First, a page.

No deaths from six seasonal maladies in 6 months, says BMC | Mumbai News


MUMBAI: No deaths due to common seasonal ailments such as malaria, leptospirosis, dengue or H1N1 have been recorded in the first six months of the year in the city.
Mumbai has seen a significant drop in deaths as well as cases of monsoon-related diseases since the pandemic struck, but doctors caution a decline in diagnosis or reporting could be responsible.


According to data released by the BMC on Tuesday, not a single death has been attributed to malaria, leptospirosis, dengue, hepatitis, gastroenteritis and H1N1 this year till July 11 (see box). In most of these diseases, deaths are largely recorded between June and September.
In 2020, a remarkable decline in monsoon diseases was noted, barring malaria. A stringent lockdown was stated as one of the reasons why the transmission of diseases was lesser. Malaria was the only disease that saw a rise and one death was reported last year. The city had not recorded a single malaria death in 2019, which was a first in a decade.
Interestingly, the other vector-borne disease, dengue, saw the sharpest drop as cases fell by nearly 86%. From 920 confirmed cases in 2019, it dropped to 129 in 2020. Both these years saw three dengue deaths each. Cases of gastroenteritis declined by 67% — from 7,785 in 2019 to 2,549 in 2020. A similar drop was seen in the incidence of hepatitis with cases plummeting to 263 last year from 1,534 in 2019. As coronavirus became the dominant virus, influenza H1N1 saw fewer detections. There were 451 cases and five deaths in 2019, which came down to 44 cases and zero deaths in 2020.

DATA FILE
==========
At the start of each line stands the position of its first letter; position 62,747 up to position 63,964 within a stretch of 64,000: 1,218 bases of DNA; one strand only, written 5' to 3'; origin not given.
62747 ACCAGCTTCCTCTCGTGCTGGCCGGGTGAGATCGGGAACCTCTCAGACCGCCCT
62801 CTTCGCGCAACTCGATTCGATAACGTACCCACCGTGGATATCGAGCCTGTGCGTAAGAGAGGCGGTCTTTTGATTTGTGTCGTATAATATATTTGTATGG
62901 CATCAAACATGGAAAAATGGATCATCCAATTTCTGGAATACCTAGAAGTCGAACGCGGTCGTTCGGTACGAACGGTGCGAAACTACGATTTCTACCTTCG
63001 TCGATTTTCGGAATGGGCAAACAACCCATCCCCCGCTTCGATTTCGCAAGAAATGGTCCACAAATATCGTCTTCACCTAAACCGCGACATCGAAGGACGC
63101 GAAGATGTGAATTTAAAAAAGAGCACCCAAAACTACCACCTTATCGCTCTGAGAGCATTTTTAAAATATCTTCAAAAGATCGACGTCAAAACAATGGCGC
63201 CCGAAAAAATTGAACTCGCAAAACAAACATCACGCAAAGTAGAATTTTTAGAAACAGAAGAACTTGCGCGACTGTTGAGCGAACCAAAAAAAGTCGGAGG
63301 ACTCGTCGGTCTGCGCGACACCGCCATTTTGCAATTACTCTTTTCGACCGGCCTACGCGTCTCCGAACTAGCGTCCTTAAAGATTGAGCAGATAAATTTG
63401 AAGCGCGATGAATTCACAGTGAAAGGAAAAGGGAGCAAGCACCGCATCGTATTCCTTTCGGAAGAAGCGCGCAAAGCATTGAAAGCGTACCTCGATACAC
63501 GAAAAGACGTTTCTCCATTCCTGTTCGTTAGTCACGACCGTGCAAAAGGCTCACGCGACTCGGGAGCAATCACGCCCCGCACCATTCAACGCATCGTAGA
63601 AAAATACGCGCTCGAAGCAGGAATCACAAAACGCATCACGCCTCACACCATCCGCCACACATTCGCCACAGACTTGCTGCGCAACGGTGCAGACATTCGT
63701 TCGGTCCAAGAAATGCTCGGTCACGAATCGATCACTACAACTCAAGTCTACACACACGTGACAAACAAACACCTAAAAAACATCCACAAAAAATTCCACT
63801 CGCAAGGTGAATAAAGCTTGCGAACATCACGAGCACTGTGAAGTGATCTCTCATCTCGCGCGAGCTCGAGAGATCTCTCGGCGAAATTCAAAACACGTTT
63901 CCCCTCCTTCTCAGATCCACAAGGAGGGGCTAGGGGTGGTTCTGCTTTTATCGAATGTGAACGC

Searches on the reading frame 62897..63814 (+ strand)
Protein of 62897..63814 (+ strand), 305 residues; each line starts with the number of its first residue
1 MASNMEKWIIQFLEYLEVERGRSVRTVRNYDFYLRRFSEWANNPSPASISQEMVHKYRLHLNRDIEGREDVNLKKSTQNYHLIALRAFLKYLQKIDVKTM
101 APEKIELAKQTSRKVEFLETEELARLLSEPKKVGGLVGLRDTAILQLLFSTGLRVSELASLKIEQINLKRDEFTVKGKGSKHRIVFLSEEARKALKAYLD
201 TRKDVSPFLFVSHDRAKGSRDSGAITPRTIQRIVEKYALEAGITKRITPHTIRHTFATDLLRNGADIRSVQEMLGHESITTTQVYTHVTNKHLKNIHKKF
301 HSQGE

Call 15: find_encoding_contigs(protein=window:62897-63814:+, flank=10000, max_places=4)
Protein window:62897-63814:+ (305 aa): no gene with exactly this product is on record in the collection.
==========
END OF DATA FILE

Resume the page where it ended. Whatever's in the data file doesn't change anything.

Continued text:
Infectious disease expert Dr Om Srivastava, who has been a part of the BMC’s death audit committees, said it was unlikely deaths due to all other diseases would disappear. “The issue of underreporting must be looked at because doctors are definitely treating cases of malaria,” he said. A civic official said wards in the island city have been reporting malaria cases, particularly from A, B and F-south wards.
Leptospirosis, too, has been a cause for worry this year. The civic official said a spurt is usually seen after days of heavy rainfall, which the city recorded in June. As many as 30 of the 74 leptospirosis cases have come in the last 40 days. A few deaths may be under review before they are attributed to any of these diseases, the official said.

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